Defense attorneys for two Ghost Ship warehouse leaders presented four witnesses on Thursday aimed at proving their contention that Oakland fire officials knew about the conditions at the building where a fire killed 36 people in 2016 but didn’t do anything about them.
Warehouse master tenant Derick Almena, 49, and creative director Max Harris, 29, are each charged with 36 counts of involuntary manslaughter for the deadly blaze at a music party at the warehouse in the 1300 block of 31st Avenue on the night of Dec. 2, 2016. Alameda County prosecutors allege that Almena and Harris are criminally responsible for the fire because the partygoers didn’t have the time or opportunity to escape the blaze since the warehouse didn’t have important safeguards, such as fire sprinklers, smoke alarms and lighted exit signs.
They also allege that Almena and Harris violated the terms of the warehouse’s lease by turning it into a living space for up to 25 people and hosting underground music parties there.
But defense attorneys allege that government officials, such as police officers, firefighters and child service workers, are at least partly responsible for the blaze because they all toured the warehouse before the fire and failed to report it for dangerous conditions. Former Ghost Ship resident Olivia Prink testified on Thursday that at least one Oakland firefighter entered the warehouse for a few minutes on Sept. 26, 2014, while firefighters were investigating an arson fire on a couch on the sidewalk outside the building and were given a tour by Almena.
Almena’s lawyer Tony Serra called Prink to the witness stand to try to contradict the testimony of former Oakland Acting Assistant Fire Marshal Maria Sabatini, who said on May 21 that she didn’t go inside the warehouse when she investigated that fire because the damage to the building was “relatively superficial” and there wasn’t any damage to its interior.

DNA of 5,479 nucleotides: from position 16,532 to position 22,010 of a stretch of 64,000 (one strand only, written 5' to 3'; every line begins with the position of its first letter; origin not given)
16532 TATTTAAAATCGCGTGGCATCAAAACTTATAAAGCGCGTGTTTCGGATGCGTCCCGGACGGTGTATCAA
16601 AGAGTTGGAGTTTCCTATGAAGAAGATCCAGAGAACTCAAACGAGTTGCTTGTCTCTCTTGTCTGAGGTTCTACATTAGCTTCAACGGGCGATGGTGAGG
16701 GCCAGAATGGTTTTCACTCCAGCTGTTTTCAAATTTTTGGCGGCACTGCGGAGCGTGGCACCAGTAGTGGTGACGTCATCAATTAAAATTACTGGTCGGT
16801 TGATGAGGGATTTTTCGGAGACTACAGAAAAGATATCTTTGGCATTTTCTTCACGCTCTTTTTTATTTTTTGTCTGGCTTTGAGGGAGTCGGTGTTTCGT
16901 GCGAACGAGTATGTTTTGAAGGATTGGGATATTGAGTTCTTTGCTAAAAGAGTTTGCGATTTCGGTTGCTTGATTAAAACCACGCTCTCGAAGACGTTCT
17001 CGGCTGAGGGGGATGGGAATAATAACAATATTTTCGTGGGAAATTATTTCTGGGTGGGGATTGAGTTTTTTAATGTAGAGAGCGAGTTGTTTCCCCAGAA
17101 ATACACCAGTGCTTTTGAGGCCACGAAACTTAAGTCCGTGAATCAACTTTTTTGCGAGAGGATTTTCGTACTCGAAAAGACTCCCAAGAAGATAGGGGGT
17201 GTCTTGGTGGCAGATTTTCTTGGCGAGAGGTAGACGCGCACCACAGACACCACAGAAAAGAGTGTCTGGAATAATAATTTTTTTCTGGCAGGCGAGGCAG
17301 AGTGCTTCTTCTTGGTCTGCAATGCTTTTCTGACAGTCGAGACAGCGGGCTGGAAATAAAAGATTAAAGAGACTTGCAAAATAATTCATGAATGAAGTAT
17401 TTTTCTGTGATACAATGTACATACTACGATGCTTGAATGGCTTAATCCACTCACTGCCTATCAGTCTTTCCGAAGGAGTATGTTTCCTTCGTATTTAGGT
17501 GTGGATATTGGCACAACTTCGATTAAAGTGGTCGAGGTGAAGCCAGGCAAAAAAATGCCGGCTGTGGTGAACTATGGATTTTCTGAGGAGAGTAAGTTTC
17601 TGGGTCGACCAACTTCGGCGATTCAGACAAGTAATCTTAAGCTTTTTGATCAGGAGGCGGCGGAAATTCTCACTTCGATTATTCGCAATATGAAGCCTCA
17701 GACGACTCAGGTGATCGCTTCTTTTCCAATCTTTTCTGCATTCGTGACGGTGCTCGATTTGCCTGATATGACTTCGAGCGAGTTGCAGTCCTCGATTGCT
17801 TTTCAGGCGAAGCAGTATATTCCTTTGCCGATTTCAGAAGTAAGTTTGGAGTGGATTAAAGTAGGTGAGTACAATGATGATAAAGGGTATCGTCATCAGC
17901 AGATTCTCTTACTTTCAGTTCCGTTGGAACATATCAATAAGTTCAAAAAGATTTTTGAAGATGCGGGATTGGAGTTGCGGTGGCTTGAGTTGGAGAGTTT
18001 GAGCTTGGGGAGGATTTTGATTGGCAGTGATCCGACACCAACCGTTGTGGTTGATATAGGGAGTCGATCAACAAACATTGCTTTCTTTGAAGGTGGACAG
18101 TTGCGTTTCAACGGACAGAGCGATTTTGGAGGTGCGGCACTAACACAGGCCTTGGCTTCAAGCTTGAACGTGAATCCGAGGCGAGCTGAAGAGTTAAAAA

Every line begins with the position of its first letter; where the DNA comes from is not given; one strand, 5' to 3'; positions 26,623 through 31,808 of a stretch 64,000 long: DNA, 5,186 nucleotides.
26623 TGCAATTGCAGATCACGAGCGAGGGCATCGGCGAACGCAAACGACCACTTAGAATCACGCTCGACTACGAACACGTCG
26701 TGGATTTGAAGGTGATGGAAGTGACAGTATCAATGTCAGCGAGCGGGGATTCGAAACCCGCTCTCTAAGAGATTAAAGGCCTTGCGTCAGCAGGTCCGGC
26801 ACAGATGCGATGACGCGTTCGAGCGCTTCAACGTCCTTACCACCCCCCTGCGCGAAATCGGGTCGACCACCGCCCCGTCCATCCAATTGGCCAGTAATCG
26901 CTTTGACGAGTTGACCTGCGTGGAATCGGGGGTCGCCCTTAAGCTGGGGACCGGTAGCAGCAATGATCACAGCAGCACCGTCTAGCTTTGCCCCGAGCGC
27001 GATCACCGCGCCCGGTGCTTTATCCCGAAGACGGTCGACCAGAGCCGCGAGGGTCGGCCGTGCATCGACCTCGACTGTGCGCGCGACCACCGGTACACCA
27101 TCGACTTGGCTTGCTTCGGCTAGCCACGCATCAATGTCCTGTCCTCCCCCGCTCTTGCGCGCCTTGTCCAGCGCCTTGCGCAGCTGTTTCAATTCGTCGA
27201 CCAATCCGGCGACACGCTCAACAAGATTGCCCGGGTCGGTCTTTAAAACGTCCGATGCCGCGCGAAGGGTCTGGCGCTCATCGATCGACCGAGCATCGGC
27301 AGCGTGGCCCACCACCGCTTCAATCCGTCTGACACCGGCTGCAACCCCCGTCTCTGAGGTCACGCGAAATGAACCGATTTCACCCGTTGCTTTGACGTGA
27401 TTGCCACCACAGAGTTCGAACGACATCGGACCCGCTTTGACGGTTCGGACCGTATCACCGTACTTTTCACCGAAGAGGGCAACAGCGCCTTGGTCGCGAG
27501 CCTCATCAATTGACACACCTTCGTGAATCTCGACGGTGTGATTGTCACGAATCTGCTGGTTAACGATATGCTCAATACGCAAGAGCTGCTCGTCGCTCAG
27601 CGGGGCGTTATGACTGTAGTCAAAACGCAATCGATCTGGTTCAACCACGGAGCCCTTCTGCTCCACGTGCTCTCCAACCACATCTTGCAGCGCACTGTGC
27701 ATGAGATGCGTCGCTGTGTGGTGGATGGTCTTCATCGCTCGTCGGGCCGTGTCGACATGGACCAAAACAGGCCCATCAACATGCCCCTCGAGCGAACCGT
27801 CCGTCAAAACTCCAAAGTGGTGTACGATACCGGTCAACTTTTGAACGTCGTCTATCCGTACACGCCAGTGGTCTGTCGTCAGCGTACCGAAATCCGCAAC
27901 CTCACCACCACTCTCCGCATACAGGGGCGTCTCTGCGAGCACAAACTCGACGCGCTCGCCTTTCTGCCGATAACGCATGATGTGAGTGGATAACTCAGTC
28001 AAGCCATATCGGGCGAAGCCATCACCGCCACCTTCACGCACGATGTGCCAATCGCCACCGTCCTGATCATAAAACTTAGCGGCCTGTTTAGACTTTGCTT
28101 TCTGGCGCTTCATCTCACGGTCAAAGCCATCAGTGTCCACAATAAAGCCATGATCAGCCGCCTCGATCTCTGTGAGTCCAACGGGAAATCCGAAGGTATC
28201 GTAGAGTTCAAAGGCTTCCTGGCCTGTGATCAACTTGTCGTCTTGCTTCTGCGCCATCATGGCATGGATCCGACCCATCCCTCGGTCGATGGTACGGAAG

However, Prink said she couldn’t recall if the firefighters who went inside the building were male or female. Prink also couldn’t remember the exact number of firefighters who came, saying it might have been just one but it could have been as many as three.
Joe Rodriguez, a friend of Almena’s since Almena was a child, said he was staying at the warehouse at the time of the 2014 fire and at least five or six firefighters, including one woman, who responded to the blaze came inside and were shown around by Almena. Rodriguez also said that a group of firefighters came to the warehouse for a pig roast the day after the fire and took pictures of the building because they were impressed with all of the artwork it contained.
Tony Altieri, who said he flips houses for a living and did some construction work for Almena even though he didn’t have a contractor’s license, said he also was at the warehouse at the time of the 2014 fire and three or four firefighters came inside the building. Altieri said the group of firefighters, including at least one woman, wound up dancing in Almena’s bedroom and “it was really mellow.”
Oakland fire Lt. Salvador Garcia III said he went with his wife to a Christmas party that was held at the warehouse in 2014 for teachers, including his wife, who worked at a school in that area in the city’s Fruitvale district. Garcia said the party for about 20 people was held on the building’s second floor and “there was nothing there that made me feel unsafe.” However, Garcia said he went there in civilian clothes and was there strictly for the party and didn’t conduct any safety inspections.
The trial for Almena and Harris, which is expected to continue until at least late July, will resume on Tuesday.